ATLANTA - Both Georgia Tech's offense and defense came into Saturday's game with North Carolina with something to prove.
The defense did so throughout the day, holding Carolina to just 154 yards of total offense.
The offense proved its point by shaking off earlier missed opportunities to punch through two clutch fourth-quarter touchdowns.
Combined, both accomplishments allowed the Yellow Jackets to upset the 22nd-ranked Tar Heels 24-7 before 50,114 soggy fans at Bobby Dodd Stadium.
"It was a great win for our program," Tech coach Paul Johnson said of the victory after an embarrassing 33-17 loss to Miami in its last outing a week and a half ago. "I'm really proud of our guys. I think a lot of people had written them off and us off.
"I'm proud of our team, and I thought they played hard. We still have a lot of room to grow and get where we want to be, but they competed."
After fighting through some early-seasons aches and defenses geared to stop him, junior Jonathan Dwyer finally had a big day, running for 158 yards on 19 carries, part of a 406-yard effort from an offense that had struggled with inconsistency so far this season.
"We challenged ourselves throughout the week to go and compete and show that we can play against anybody," Dwyer said. "We were going against one of the best defenses in the ACC, maybe even the country. So, we challenged ourselves to go out and compete with this team."
That might not have been possible without the help of a much-maligned defense that had given up 60 points in its last two games.
But with a change to a 4-3 alignment and a much simpler play book, Tech held Carolina in check to just 154 yards.
"We were trying to prove to the nation (critics) are wrong about our defense," said junior safety Morgan Burnett, who finished with a team-high six tackles and intercepted Tar Heel quarterback T.J, Yates twice.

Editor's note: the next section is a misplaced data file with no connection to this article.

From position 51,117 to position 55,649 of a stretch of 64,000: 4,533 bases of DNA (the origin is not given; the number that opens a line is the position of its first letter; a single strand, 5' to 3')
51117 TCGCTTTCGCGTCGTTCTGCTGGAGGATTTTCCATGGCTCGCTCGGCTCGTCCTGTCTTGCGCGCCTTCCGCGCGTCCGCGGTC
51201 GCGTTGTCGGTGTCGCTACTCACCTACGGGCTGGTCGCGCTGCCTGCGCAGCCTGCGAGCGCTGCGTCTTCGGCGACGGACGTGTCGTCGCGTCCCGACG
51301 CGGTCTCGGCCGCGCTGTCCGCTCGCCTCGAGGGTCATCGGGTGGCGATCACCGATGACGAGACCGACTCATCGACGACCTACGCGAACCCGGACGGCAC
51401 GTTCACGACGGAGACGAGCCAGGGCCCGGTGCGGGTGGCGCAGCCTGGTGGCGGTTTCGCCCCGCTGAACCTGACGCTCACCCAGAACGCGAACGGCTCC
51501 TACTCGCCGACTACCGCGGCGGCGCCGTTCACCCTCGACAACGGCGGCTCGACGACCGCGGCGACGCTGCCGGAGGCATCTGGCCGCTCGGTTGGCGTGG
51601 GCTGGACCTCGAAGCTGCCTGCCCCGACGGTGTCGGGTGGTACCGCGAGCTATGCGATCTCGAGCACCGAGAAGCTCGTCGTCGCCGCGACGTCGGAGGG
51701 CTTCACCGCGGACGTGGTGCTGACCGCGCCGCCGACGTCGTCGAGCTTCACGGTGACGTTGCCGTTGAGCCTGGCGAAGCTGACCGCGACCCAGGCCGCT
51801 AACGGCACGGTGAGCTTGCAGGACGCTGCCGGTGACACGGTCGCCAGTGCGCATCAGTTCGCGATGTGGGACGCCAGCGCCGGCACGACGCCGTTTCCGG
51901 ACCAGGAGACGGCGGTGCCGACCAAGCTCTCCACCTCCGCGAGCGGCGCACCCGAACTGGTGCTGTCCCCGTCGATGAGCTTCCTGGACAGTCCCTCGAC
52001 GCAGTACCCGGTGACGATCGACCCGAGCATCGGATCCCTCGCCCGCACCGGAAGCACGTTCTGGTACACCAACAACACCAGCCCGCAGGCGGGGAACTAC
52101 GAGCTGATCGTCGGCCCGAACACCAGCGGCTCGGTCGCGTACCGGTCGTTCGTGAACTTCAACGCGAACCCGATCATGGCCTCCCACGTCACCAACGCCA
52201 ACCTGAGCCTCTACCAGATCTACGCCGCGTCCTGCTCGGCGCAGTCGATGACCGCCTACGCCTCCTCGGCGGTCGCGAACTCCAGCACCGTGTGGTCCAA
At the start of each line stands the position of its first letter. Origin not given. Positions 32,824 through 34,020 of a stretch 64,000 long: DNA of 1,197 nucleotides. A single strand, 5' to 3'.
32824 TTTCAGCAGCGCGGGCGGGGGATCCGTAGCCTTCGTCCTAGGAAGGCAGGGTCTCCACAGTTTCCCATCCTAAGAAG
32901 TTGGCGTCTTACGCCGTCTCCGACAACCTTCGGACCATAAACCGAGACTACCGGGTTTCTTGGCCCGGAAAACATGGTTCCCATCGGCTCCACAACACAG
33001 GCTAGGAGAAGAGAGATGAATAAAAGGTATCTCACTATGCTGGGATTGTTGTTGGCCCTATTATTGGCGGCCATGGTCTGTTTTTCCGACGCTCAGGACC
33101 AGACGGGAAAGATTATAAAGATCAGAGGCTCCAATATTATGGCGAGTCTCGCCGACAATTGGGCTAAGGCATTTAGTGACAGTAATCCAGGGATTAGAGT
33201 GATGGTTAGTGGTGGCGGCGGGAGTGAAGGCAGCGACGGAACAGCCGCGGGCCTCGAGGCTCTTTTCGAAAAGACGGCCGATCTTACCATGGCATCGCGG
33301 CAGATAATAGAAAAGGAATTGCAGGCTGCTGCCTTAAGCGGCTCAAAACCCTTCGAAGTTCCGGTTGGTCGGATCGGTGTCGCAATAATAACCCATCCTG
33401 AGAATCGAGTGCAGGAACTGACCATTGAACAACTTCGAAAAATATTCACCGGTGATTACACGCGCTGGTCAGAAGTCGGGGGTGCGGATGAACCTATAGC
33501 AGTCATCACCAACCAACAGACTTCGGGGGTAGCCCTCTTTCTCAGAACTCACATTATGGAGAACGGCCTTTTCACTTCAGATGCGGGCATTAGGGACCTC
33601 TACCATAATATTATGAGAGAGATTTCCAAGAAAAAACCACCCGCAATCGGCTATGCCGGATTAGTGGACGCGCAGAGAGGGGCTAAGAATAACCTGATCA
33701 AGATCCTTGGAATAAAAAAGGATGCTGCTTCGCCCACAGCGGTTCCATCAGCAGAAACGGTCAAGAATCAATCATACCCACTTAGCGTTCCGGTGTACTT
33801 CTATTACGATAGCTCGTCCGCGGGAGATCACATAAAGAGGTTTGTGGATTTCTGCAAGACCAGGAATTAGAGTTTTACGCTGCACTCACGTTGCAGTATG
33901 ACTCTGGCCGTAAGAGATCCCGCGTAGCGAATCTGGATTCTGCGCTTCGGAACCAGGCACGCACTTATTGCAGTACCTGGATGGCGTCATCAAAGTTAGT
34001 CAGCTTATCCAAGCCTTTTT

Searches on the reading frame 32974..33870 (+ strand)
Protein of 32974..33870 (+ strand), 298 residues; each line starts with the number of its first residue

"It was a good day coming off a bad day at Miami. It was a good day for our whole team."
The best may have come during the second half.
The Jackets' spread option offense looked more like the well-oiled machine it's meant to be than the inconsistent unit it was in its last outing against Miami on its first possession.
Keyed by a 35-yard run on the option from Dwyer, Tech drove 88 yards in nine plays, capped by Roddy Jones' 13-yard scoring run - his first touchdown of the season - to give the Jackets a 7-0 lead with 9:03 left in the first quarter.
However, the offense failed to capitalize on several different scoring opportunities, settling for one field goal from Scott Blair after a first down inside the Carolina 5 and missing on two others short kicks.
Thanks to the defense, the lead was still just 10-0 when Tech took possession on Burnett's first interception of the day and a 19-yard return to the Tar Heels' 38 with 2:02 left in the third quarter.
The Jackets finally cashed in when quarterback Josh Nesbitt capped an eight-play drive with a one-yard sneak to extend the lead to 17-0 with 13:31 to play.
Tech still wasn't out of the woods, however. The ensuing kickoff went out of bounds, giving Carolina the ball at the 40.
Four plays later on third and 1, Yates rolled to his right and delivered a strike to Erik Highsmith for a 44-yard score, bringing the Tar Heels to within 17-7 with 12:30 left.
But the Tech offense then answered with perhaps its most impressive drive of the day, taking possession at its own 24 and marching 76 yards in 17 plays - including five third-down conversions - and draining 8:15 off the clock.
Nesbitt, who finished with 97 rushing yards on 32 carries and added 89 yards on 7 of 11 passing, finished off the drive by diving in from a yard out to stretch the lead to 24-7 with just 4:10 to play.
"Coach Johnson told us that we have to accept this challenge, and that they are going to try to compete with us, so we have to fight back," said Dwyer, who had four carries for 31 yards in the final drive, including a critical conversion on third and 6 from the Carolina 22. "If they punch at us, we have to punch back and keep punching. Our mindset was to go out and keep fighting and not let them have any chance of getting back into the game."
Burnett dealt the final knockout blow with his second interception of the game with 1:34 to play and Tech was able to run out the clock.